The Morning The War Ended

By WALTER WISDOM
White County Historical Society

After the snow and ice all melted off in the spring of 1918 I went back to timber work. A veneer mill had moved to McRae and that made the timber business real good. I built a nice four-room house in the Chumley addition of McRae that year. I also bought the first truck in White County. It was a Maxwell one and ton truck. It didn't have a cab, just a seat and windshield, and of course it was "air conditioned." It had solid tires, which made it very easy to get stuck. It cost me a little more than $800. I had to order a two-wheel neighbors trailer from Mansfield, La., and I had to wait until they made it. It was number 22. They have made thousands since then. It was just a straight axle with two wooden spoke wheels with wooden bunk. A long metal coupling pole, no springs. The truck did have a bed on it, which could be taken off by removing four bolts. Our roads were so bad, the truck didn't prove too successful for hauling logs. After my contract was over with the government, I soon began to use it for other things such as moving people, fishing trips and many other things.
There was a flour mill at Lonoke at that time. I had a neighbor, W.T. Potter, who had several bushels of wheat that he wanted me to haul there to be made into flour. We got everything ready and left early one morning expecting to return that afternoon. The roads were all dirt, no gravel. We were going pretty good about six miles from Lonoke, after we had got on the prairie we came to a large mudhole. No way around. Well, I tried to make it, but I didn't. We were really stuck. We worked all afternoon trying to get out. There was a house not far away where we got some poles and blocks of wood to try to pry the truck up, but no good. There was no one who came by that evening. The man that lived nearby was working away from home, but when he came home late, he let us eat and sleep there. The next morning, we got out early and worked all day with the same results. By the third day, I contacted a man a few miles away who had a large team and he got us out in time to get home that night.
I had several different experiences while I owned the truck. Someone or a bunch was always wanting to go somewhere. I made one trip to Camp Pike with relatives who had servicemen camped there. We had to go by Lonoke to get to Little Rock then. I made several trips to White River bottoms with weekend hunting parties and fishing parties. We would go on camping trips or just go. I could drive downtown late any evening and get a load to go somewhere. If we didn't have something planned we would just drive around and talk and sing and have a good time… I had a friend Bill Booth who bought a truck just like mine only it had a detachable cab with top. Bill didn't use his truck much and I got to borrowing the cab as it fit my truck and was very easily exchanged. I liked it very much, it was a great improvement. I finally bought the cab from Bill. One day I forgot the cab was on my truck and drove into a garage downtown with a low door and left all the pieces outside. Not long after that the fun ended. When I was going home one night the truck stalled on the tracks in front of a fast train. I went out over the windshield seconds before the train struck and demolished the whole thing. It was scattered over a wide area. People all around but no one was hurt, except I got a sprained ankle.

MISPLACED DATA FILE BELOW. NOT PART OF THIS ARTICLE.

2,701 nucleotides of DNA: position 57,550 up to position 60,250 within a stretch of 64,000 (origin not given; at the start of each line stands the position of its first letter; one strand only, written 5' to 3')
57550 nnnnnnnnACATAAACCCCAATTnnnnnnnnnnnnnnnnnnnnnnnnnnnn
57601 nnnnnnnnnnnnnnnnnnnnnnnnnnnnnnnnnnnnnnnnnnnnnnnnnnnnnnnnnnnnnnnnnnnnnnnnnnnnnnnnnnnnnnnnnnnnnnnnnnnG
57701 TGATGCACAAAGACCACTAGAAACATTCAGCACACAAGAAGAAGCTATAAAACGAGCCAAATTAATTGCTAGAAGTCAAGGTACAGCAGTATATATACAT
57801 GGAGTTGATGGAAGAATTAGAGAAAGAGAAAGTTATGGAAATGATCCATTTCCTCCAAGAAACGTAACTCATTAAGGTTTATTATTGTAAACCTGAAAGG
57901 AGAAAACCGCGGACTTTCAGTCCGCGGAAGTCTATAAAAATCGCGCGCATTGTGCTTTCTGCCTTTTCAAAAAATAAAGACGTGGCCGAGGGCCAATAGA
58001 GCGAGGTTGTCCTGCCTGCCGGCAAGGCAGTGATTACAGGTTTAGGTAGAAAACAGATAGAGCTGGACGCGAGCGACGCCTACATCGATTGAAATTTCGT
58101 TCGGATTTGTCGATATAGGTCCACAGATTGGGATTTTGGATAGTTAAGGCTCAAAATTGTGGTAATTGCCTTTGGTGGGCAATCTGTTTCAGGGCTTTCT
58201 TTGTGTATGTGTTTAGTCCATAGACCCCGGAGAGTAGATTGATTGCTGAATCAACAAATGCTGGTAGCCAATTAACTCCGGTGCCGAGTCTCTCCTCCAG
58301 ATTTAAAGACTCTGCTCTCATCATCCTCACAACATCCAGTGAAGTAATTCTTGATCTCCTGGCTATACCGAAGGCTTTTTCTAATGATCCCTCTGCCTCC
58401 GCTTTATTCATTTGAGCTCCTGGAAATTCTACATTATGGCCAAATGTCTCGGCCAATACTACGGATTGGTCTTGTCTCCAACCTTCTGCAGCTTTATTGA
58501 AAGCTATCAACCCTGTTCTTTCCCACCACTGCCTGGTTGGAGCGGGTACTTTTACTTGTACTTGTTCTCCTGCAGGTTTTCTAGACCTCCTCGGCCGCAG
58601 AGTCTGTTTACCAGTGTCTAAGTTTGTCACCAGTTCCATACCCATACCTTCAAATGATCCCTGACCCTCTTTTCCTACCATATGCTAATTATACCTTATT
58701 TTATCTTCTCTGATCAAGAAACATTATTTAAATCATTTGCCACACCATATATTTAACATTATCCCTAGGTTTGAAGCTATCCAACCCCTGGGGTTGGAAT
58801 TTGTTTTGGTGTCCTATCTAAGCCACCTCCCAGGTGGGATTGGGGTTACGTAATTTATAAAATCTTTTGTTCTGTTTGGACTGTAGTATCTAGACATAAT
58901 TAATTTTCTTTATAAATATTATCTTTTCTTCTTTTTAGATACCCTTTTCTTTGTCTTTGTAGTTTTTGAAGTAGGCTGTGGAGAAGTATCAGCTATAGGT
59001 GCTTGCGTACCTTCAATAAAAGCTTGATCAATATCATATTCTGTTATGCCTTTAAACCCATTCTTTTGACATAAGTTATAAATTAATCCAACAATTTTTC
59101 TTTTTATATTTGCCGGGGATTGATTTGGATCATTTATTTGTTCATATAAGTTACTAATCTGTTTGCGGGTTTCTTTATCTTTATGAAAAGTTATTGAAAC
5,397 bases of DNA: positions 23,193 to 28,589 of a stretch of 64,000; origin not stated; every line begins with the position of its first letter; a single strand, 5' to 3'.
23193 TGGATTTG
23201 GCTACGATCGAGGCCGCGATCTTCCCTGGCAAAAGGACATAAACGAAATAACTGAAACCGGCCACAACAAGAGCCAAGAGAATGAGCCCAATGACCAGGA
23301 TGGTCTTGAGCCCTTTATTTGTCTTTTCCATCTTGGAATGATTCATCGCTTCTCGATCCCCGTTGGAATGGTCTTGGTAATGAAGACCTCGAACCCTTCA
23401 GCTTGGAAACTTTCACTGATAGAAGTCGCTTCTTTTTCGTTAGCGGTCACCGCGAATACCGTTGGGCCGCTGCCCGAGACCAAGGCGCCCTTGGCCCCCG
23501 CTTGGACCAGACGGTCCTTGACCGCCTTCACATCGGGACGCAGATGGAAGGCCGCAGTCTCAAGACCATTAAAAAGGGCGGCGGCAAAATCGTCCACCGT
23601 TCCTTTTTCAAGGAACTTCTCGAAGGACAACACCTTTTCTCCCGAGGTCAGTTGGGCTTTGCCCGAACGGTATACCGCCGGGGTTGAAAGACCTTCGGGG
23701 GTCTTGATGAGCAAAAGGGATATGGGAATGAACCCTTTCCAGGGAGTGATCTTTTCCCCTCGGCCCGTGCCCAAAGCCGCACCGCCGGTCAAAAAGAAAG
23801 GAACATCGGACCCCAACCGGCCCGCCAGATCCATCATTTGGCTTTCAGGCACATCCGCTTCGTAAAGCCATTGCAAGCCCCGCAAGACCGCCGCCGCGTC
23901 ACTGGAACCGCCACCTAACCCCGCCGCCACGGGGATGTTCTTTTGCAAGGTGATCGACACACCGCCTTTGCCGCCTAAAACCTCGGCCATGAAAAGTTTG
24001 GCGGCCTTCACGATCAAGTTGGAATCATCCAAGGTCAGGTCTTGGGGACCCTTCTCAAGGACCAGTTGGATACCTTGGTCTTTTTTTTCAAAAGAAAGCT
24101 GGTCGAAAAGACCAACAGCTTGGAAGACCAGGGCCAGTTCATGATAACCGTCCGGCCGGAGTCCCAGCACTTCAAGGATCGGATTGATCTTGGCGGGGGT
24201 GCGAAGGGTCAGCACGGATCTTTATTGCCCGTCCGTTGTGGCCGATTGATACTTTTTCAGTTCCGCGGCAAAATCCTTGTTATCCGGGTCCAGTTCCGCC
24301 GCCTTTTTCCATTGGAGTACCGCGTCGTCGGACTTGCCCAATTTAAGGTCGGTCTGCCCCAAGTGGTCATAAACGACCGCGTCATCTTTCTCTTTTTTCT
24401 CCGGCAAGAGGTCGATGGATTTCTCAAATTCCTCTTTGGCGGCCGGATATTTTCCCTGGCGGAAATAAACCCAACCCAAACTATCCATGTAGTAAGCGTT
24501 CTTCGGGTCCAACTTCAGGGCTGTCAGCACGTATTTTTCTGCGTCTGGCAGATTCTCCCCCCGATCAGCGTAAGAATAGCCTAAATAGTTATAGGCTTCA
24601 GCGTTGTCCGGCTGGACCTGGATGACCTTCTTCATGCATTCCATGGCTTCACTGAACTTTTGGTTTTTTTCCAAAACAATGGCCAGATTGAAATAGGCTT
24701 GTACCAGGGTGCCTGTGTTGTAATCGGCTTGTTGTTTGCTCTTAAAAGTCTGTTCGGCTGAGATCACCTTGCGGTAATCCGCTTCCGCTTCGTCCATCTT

The old truck is gone but there was one more trip I made while I had the truck that I want to tell you about. There were several men living in McRae who loved to hunt ducks and squirrels. They were all good sportsmen. Seven of these men made plans to spend at least one week early in November on White River with their wives. The party was made up as named - Joe Tom Lyons, Ted Lyons, Manleyh Birdsong, W.A. Birdson, Bill Drake Sr., Bill Drake Jr. and Raymond Bond and all their wives along with myself and my wife Clara. The weather was perfect, there was plenty of squirrels, ducks and other game and there was no bag limit on anything (that was living). Most of us men would leave camp before daylight and return as we got ready. There were several team lumber mills and cotton gins all around. One morning all of the men were in the woods. It was a beautiful cool, clear morning and by good daylight there were gunshots in all directions. There were three steam mills at Georgetown, a few miles away. A few minutes before sunup all three mills began to blow their whistles almost at the same time and soon you could hear whistles at Gregory, West Point, Augusta, Judsonia, Searcy and other places and didn't stop. There was just one answer - World War I was over!
The woods were full of hunters and by sunup I think everyone knew what was going on. There were thousands and thousands of gunshots in all directions. I guess every hunter shot every shell he had. We did and that was more than one thousand. I guess that was the greatest thrill of my life. After we had shot all our bullets we were all hollering or trying to make some kind of noise. We were all back in camp soon. The women soon had a good breakfast ready. After breakfast we loaded up and started home. The log was so rough I couldn't drive fast. Most of the men walked along with the truck. On the way out of the woods a squirrel ran across the road. No one had a bullet left to shoot it so the men were all making so much noise and running after it. The poor squirrel was scared so bad it couldn't climb a tree and stopped on a tree just above the ground. Someone caught it with their hands. On our way home every person we met seemed to be happy. After we got to McRae I had three large farm bells. I mounted them on the back of the truck and got three men to ring them and drove to Beebe and all around. Everyone was happy.